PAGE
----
You could not be faulted if you thought that the two ingredients needed for a rock garden are a garden and rocks. However, this is not the full extent to this specialized form of gardening as will become apparent in this article.
Rock gardens have been popular for many years as a way of introducing the grandeur of the mountain terrain into the home garden, albeit in a much reduced scale. Depending on the scope of the enthusiasm and resources in attempting to replicate what nature has spent numerous years achieving, some rock gardens are large and impressive, incorporating boulders rather than rocks and there are many such examples to be seen.
For the vast majority of us this is not possible or desirable. But it does not mean we have to give up the notion of having the beauty of mountain scenery as a part of our garden.
When I took my first stroll around the garden of the house I moved into eight years ago, as soon as I saw the bank of tall quack grass across the width of the backyard, "rock garden" immediately sprang into my mind. Actually, it was "rockery" because I'm a Brit and we give some things different names. Another thought simultaneously passed through my mind -- "hard work," and although this has been the case, it has been worth it.
Today the quack grass has been more or less eradicated and replaced by rocks and, for good measure, a trickling waterfall and stream. During the four-year period it took to achieve this, I made mistakes and would like to pass on the worst so you can avoid them when you launch into building your own rock garden.
One thing I did do right was to join the local chapter of the North American Rock Garden Society. There is nothing like rubbing shoulders with like-minded people and gleaning their freely given knowledge forged over many years.
On the basis that I had a garden, and now needed rocks, I set out to find them. You can go to a specialist and purchase rocks and have them delivered onto your driveway. Or you can ask everyone you meet if they have any rocks they don't want, which is a surprisingly lucrative method. It means you have to transport them and lug them into place. As a result, my rocks are generally only as big as I could lift. This is not a deterrent if they are placed carefully. As my rock garden is about 50 feet long by 10 feet wide this meant a lot of lugging.
My biggest mistake was not properly preparing the soil before placing the rocks. In my enthusiasm to make progress I neglected this basic need for the plants I wanted to grow. Alpine plants do not like our clay. Where they come from is, believe it or not, rocky and this provides fast drainage. I have corrected this by replacing the clay with a mixture of sand, gravel and peat to a depth of about 12 inches. The weeds love it!
Placement of the rocks is important. More rocks rather than less are best. I put mine in rough rows touching each other and slanting down from the top of the garden to near the front to try to emulate a strata formation. The rocks should lean back, so that rain drains to where the plants are located, rather than run off and away. This also helps to stop the frost toppling them over. All you need is imagination and a pleasing layout will be achieved.
I'm sure some of you are thinking that this all sounds like too much hard work, but as I alluded to above, there are alternatives. Crevice gardens use thin slabs of rock placed vertically close together with the plants grown in the gaps. A garden wall can be used in the same way. The size of the garden needed to achieve the pleasure to be gained from growing alpine plants is immaterial. It also means spending less on buying plants. I have seen many rock gardens the area of a bathtub; many older gardens are planted in stone troughs previously used for feeding and watering cattle.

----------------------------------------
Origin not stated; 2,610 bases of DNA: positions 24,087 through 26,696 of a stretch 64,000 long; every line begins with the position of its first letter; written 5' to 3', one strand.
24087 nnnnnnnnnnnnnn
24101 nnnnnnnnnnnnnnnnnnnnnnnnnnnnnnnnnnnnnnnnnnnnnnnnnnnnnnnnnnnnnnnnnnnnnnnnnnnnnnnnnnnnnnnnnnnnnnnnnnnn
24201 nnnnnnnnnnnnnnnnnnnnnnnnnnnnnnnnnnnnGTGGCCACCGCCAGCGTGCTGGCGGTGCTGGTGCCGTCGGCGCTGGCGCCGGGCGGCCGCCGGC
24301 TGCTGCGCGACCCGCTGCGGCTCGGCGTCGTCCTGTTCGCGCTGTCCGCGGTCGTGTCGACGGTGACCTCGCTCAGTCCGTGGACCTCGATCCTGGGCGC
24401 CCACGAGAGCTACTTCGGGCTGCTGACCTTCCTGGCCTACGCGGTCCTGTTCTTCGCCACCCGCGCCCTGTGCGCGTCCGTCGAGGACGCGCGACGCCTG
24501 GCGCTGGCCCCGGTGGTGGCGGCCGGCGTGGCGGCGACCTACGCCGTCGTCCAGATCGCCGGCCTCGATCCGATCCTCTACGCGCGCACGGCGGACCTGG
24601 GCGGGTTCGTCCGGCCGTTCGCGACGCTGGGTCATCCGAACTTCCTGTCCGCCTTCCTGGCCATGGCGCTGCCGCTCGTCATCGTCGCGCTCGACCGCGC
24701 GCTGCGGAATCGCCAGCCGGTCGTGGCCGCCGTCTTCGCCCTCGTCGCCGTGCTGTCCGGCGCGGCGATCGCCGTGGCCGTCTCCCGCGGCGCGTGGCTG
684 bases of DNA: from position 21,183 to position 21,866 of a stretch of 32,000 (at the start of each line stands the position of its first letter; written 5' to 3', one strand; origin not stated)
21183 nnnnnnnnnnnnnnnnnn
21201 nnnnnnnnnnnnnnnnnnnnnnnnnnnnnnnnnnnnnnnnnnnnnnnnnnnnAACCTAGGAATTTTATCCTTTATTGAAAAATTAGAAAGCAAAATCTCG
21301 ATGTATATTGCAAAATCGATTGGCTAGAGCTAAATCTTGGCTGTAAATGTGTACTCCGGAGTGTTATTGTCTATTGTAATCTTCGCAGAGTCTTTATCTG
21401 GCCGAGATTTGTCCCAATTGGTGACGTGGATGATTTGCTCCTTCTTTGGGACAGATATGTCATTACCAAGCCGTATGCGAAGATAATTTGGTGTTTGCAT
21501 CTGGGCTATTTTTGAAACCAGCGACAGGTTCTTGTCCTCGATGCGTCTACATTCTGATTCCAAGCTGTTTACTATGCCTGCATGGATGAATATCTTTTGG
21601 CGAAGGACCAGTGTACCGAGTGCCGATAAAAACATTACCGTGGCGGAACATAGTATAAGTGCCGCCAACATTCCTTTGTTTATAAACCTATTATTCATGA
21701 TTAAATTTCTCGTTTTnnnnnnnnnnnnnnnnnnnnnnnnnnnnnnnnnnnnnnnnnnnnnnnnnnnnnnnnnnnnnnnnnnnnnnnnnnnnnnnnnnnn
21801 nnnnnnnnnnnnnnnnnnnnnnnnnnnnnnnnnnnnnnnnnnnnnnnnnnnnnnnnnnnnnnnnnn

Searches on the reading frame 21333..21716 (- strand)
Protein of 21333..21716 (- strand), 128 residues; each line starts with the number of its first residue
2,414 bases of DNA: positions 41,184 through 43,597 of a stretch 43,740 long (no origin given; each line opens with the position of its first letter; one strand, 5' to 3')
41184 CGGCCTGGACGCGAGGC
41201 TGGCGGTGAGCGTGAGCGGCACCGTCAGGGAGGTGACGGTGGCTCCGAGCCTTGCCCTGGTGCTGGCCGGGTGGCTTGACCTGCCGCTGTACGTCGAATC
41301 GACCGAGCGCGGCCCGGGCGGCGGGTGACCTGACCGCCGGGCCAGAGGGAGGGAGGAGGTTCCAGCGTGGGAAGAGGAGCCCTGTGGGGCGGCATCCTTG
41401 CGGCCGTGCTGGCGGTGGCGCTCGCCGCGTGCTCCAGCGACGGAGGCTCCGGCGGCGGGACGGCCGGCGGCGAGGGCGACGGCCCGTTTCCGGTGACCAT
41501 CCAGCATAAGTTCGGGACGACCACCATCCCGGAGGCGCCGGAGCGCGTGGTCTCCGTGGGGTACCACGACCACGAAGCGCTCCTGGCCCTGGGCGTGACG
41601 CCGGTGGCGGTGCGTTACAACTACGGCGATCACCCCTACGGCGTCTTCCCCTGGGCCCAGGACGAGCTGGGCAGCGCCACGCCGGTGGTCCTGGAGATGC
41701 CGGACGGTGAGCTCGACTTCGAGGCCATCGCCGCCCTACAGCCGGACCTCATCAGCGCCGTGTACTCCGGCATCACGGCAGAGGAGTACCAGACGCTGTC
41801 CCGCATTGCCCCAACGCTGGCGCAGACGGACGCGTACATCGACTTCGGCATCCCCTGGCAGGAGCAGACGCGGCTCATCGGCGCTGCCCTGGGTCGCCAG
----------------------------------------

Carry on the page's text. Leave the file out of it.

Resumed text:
If you have a small garden or like to have your plants nearby or inside the house, a popular method of rock gardening is to utilize containers. Troughs of many sizes, shapes and materials can be used. If you want a reasonably large area to grow in, decide on its final resting place first, as you are not going to move a concrete trough once it's full of soil mixture, rocks and plants.
Tufa, a variety of limestone, formed by the precipitation of carbonate minerals, is very popular rock. Its porosity is conducive to growing healthy plants. Hypertufa, typically made from a mixture of cement, sphagnum and pearlite, can be used to emulate natural rock and can be formed into troughs.
Styrofoam boxes can be used, modified to look as if they are concrete, and have the advantage of being lightweight. You can then move the trough to a more protected location during the winter.
Troughs are often referred to as miniature gardens. The design can be enhanced with dead branches and other objects. If they are whimsical, and incorporate miniature objects, such as gardening tools, benches and figurines, they are called fairy gardens. Children are especially enchanted by fairy gardens.
What plants to use? In addition to numerous alpine plants there are many choices. Irises, bulbs, hostas, aquilegias, heucheras and cacti are but a few. All come in miniature varieties, as do many different trees and bushes.
I hope this brief excursion into the pleasures of rock gardening has whetted your appetite for more information. A good start would be to attend the annual NARGS show and sale at Soergel Orchards on Brandt School Road from 9 am. to 3 p.m. today. Here you will find an exhibition of planted troughs, plants for sale and answers to your questions.
If you can't wait until then try: http://home.comcast.net/~sylvialynch/alpine_line.htm and read about the club's activities.